Experiences in charismatic churches in Africa, where demons are regarded as real, inspired this column by Stanford anthropologist T. H. Luhrmann. The essay is concerned primarily with the widespread belief in dark spirits that characterizes much of evangelical Christianity in Africa. But Luhrmann concludes her piece by bringing the issue closer to home.
One way to think about demons (if you happen not to believe in supernatural evil) is that they are a way of representing human hatred, rage and failure — the stuff we all set out to exorcize in our New Year’s resolutions. The anthropologist Gananath Obeyesekere, who grew up in Sri Lanka, got a Ph.D. from the University of Washington and, eventually, a job at Princeton, once remarked that all humans deal with demons. (He was quoting Dostoyevsky’s “Brothers Karamazov” — “In every man, of course, a demon lies hidden.”) The only question, he said, was whether the demons were located in the mind, where Freud placed them, or in the world. It is possible that identifying your envy as external and alien makes it easier to quell.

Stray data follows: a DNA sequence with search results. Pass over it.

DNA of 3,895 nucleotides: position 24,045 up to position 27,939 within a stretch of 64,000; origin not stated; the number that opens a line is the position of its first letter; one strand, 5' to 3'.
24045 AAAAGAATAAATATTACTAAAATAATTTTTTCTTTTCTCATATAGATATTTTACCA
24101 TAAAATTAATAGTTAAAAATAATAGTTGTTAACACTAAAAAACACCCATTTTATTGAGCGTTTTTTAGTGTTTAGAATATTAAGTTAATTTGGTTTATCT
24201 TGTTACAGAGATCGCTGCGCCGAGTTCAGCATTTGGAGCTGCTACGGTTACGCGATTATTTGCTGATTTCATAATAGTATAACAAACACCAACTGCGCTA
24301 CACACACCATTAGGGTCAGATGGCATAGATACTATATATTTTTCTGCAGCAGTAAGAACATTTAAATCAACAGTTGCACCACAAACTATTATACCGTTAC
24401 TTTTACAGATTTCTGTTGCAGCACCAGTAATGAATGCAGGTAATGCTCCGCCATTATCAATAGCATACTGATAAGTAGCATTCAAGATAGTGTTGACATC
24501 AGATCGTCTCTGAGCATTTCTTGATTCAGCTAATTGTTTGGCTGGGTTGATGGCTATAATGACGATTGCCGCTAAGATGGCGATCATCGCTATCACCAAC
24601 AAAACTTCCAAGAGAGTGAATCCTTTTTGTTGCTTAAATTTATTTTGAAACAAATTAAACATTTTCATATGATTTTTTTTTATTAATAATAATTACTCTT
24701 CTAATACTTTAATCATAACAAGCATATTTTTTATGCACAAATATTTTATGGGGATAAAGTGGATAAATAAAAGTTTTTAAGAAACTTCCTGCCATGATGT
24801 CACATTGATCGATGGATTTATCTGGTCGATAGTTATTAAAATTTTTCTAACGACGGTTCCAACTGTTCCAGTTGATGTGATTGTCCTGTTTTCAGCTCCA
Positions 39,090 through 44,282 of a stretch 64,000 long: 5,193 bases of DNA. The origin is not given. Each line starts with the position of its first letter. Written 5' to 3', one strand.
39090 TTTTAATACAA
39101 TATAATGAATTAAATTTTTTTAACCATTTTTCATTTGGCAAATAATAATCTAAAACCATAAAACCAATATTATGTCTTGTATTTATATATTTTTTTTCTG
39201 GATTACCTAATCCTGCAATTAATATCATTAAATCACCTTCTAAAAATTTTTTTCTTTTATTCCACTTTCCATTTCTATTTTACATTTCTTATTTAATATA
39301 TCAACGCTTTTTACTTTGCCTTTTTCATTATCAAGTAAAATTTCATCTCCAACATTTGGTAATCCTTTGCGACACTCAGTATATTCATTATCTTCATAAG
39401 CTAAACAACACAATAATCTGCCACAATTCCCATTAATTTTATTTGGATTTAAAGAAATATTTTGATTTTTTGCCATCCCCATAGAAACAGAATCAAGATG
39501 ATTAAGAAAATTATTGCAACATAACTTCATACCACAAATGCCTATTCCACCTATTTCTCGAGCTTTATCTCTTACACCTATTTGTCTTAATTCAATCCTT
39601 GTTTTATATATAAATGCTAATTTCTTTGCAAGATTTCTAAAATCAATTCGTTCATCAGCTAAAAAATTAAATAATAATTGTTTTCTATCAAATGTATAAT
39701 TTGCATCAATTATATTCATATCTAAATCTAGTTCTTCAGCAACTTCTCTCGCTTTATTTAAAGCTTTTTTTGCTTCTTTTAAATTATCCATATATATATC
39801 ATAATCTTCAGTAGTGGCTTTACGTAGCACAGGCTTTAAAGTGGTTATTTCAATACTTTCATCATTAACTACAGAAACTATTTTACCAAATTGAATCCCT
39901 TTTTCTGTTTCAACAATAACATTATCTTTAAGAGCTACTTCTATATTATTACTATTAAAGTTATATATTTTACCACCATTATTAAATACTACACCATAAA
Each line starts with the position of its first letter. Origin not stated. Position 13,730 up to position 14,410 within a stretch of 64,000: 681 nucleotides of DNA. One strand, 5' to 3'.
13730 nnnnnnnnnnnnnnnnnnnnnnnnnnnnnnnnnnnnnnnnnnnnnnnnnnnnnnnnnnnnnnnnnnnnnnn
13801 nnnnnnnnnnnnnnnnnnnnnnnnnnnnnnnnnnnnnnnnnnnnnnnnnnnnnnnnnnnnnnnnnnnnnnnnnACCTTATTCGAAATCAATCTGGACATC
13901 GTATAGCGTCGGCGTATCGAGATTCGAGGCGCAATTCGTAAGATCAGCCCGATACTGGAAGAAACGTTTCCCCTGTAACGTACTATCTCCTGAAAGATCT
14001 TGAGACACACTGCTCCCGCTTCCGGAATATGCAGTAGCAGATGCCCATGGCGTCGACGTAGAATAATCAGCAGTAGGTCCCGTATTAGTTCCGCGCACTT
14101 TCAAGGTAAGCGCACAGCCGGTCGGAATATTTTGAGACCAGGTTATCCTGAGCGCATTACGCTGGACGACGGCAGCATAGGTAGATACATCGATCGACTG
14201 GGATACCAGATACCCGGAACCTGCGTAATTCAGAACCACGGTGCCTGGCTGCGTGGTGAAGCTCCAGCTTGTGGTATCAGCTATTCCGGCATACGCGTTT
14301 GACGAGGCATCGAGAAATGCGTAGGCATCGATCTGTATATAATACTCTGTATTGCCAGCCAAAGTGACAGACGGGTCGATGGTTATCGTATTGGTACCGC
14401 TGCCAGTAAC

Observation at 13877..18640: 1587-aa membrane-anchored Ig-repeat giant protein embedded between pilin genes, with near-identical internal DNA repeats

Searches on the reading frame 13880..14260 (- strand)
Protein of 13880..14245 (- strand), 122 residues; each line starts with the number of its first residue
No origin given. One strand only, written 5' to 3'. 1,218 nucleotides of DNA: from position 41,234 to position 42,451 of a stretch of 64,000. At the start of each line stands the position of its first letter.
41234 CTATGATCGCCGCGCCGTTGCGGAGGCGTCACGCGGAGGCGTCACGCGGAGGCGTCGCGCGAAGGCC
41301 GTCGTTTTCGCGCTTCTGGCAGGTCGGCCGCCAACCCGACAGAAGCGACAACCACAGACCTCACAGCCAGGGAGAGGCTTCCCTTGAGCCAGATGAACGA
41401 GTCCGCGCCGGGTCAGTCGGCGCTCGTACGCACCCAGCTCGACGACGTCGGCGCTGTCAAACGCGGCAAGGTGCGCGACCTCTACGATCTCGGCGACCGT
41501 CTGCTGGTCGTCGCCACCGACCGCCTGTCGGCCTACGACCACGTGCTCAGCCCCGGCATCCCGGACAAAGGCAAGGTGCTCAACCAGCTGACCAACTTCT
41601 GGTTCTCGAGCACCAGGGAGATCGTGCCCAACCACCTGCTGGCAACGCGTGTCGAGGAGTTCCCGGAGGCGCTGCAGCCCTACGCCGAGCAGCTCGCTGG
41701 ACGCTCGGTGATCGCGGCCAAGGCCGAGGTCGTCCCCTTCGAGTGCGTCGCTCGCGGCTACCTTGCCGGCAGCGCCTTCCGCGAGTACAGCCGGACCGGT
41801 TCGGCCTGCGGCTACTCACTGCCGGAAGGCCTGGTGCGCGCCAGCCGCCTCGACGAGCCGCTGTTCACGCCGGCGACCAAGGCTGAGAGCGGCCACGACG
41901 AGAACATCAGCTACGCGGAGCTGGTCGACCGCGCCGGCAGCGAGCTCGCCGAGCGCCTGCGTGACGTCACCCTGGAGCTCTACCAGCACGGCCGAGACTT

But it is also true that an external agent gives you something — and often, someone — to identify as nonhuman. In West Africa, witches are people, and sometimes, other people kill them or drive them from their homes. In an April poll conducted by Public Policy Polling, over one in 10 Americans were confident that Barack Obama was the Antichrist — and the Antichrist is, as it happens, associated with war in the Middle East. If those people think that demons are real, they don’t mean that Obama is misguided, confused or mistaken. They mean that he is real, inhuman evil.
Do you believe in demons? In the devil?